Verne Harnish: How to Increase Labor Productivity

This article is an excerpt from the Shortform book guide to "Scaling Up" by Verne Harnish. Shortform has the world's best summaries and analyses of books you should be reading.

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What are some ways to increase labor productivity? What difference does labor productivity make to your bottom line?

Once your business is up and running, you should look for ways to keep growing. Increasing labor productivity is one difference you can make.

Continue reading to learn ways to increase labor productivity.

Increasing Labor Productivity

In Scaling Up, Verne Harnish writes that a key to successful implementation of your business strategy is tracking your labor productivity. In other words, how much in revenue comes back for each dollar spent on labor? By measuring your gross margin (revenue minus non-direct labor costs), he writes that you’ll be able to find greater efficiencies and opportunities for each dollar you spend on labor.

Harnish contends that when your company is running smoothly with high labor efficiency, you should be able to achieve 15% profit as a percentage of net revenue (the maximum in most mature markets). Once you reach this point, this is your signal to invest in new productive labor. If you don’t reinvest in labor, he warns, your existing talent pool will become stagnant (skilled employees retire or leave or old skills become obsolete) and you will lose competitive advantage.

Harnish recommends increasing labor productivity overall by:

  • Offering raises to top performers
  • Hiring new talent
  • Getting rid of ineffective or underperforming labor

Although, as Harnish writes, there are some things that individual firms can do to increase labor productivity, output-per-worker or output-per-labor-hour is often determined by global macroeconomic forces that are too large to manipulate at the enterprise level. For example, in Basic Economics, Thomas Sowell notes that much is said about how American goods can’t compete with goods produced by low-wage workers in poorer countries. But in reality, he notes, American workers produce more per worker-hour than poorer workers elsewhere. In other words, American workers are more efficient per unit of output. The efficiency may arise from better machinery, more capital investment, greater average levels of education, or greater economies of scale. For example, Sowell observes that, in India, average labor productivity is 15% of that in the U.S. This means that hiring an Indian worker at even 20% of a U.S. worker’s cost would be more expensive.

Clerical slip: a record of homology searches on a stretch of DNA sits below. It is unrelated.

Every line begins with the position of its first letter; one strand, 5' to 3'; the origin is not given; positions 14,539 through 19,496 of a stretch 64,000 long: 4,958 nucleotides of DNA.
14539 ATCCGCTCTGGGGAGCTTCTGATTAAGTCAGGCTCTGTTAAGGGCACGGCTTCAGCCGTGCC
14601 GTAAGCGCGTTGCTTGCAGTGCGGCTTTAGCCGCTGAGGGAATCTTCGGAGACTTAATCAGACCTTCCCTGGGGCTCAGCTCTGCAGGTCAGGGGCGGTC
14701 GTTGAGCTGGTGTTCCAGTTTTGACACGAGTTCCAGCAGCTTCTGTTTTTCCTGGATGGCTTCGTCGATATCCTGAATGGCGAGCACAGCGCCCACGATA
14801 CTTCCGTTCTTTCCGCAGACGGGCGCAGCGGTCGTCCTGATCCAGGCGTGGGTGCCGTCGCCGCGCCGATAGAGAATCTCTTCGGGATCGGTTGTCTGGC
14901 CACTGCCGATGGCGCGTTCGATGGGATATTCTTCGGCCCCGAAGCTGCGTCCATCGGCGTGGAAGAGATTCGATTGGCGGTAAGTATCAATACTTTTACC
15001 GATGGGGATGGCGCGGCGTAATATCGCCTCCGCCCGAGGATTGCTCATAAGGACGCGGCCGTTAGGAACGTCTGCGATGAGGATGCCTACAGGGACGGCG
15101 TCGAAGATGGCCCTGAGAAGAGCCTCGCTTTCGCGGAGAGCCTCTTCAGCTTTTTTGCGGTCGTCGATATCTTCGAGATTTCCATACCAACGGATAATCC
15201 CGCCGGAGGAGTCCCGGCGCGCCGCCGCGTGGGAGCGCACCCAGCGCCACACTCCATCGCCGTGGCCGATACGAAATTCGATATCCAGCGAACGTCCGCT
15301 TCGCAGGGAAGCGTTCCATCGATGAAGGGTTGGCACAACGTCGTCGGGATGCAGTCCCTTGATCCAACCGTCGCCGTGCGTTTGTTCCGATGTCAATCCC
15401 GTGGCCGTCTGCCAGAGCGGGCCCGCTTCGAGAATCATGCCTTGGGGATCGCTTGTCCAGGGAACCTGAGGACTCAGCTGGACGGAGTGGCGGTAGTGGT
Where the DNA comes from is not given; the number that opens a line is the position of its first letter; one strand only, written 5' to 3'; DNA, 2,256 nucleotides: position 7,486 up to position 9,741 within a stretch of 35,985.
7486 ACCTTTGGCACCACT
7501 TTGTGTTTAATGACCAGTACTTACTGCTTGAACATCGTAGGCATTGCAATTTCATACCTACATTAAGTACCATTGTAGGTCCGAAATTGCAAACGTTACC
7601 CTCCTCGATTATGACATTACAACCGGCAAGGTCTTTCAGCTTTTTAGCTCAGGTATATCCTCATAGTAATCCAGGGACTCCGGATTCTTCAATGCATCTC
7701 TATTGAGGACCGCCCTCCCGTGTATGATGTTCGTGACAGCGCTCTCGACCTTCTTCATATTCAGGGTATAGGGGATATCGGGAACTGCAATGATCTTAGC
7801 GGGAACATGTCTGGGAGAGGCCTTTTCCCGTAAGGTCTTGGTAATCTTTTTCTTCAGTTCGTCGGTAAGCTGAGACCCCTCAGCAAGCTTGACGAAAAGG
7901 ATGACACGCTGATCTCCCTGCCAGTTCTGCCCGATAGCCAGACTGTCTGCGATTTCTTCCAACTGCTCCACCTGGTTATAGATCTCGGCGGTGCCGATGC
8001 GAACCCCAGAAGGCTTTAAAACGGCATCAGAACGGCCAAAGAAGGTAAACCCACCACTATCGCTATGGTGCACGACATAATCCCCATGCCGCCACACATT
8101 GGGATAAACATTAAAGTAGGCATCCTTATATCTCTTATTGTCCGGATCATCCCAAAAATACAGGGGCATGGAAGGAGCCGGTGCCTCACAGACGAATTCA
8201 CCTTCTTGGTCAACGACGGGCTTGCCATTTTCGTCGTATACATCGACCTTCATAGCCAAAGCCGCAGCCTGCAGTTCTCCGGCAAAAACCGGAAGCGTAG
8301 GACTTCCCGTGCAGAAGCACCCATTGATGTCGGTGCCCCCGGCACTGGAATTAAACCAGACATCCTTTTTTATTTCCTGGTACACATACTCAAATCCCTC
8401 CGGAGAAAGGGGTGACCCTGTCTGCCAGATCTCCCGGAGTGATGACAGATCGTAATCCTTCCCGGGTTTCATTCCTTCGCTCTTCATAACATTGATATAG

Once you increase labor productivity, you will see a boost in the overall growth of your business.

Verne Harnish: How to Increase Labor Productivity

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Elizabeth Whitworth

Elizabeth has a lifelong love of books. She has always appreciated nonfiction, especially about history, politics, and ideas. A switch to audio books has kindled her enjoyment of well-narrated fiction, particularly Victorian and early 20th-century works. As a former intelligence analyst and a teacher of critical thinking skills, Elizabeth enjoys analyzing arguments on all sides of an issue. Her nonfiction preferences include theology, science, and philosophy. She studies the intersection of these three in pursuit of the highest truths. Elizabeth has a blog and is writing a creative nonfiction book about the beginning and the end of suffering.

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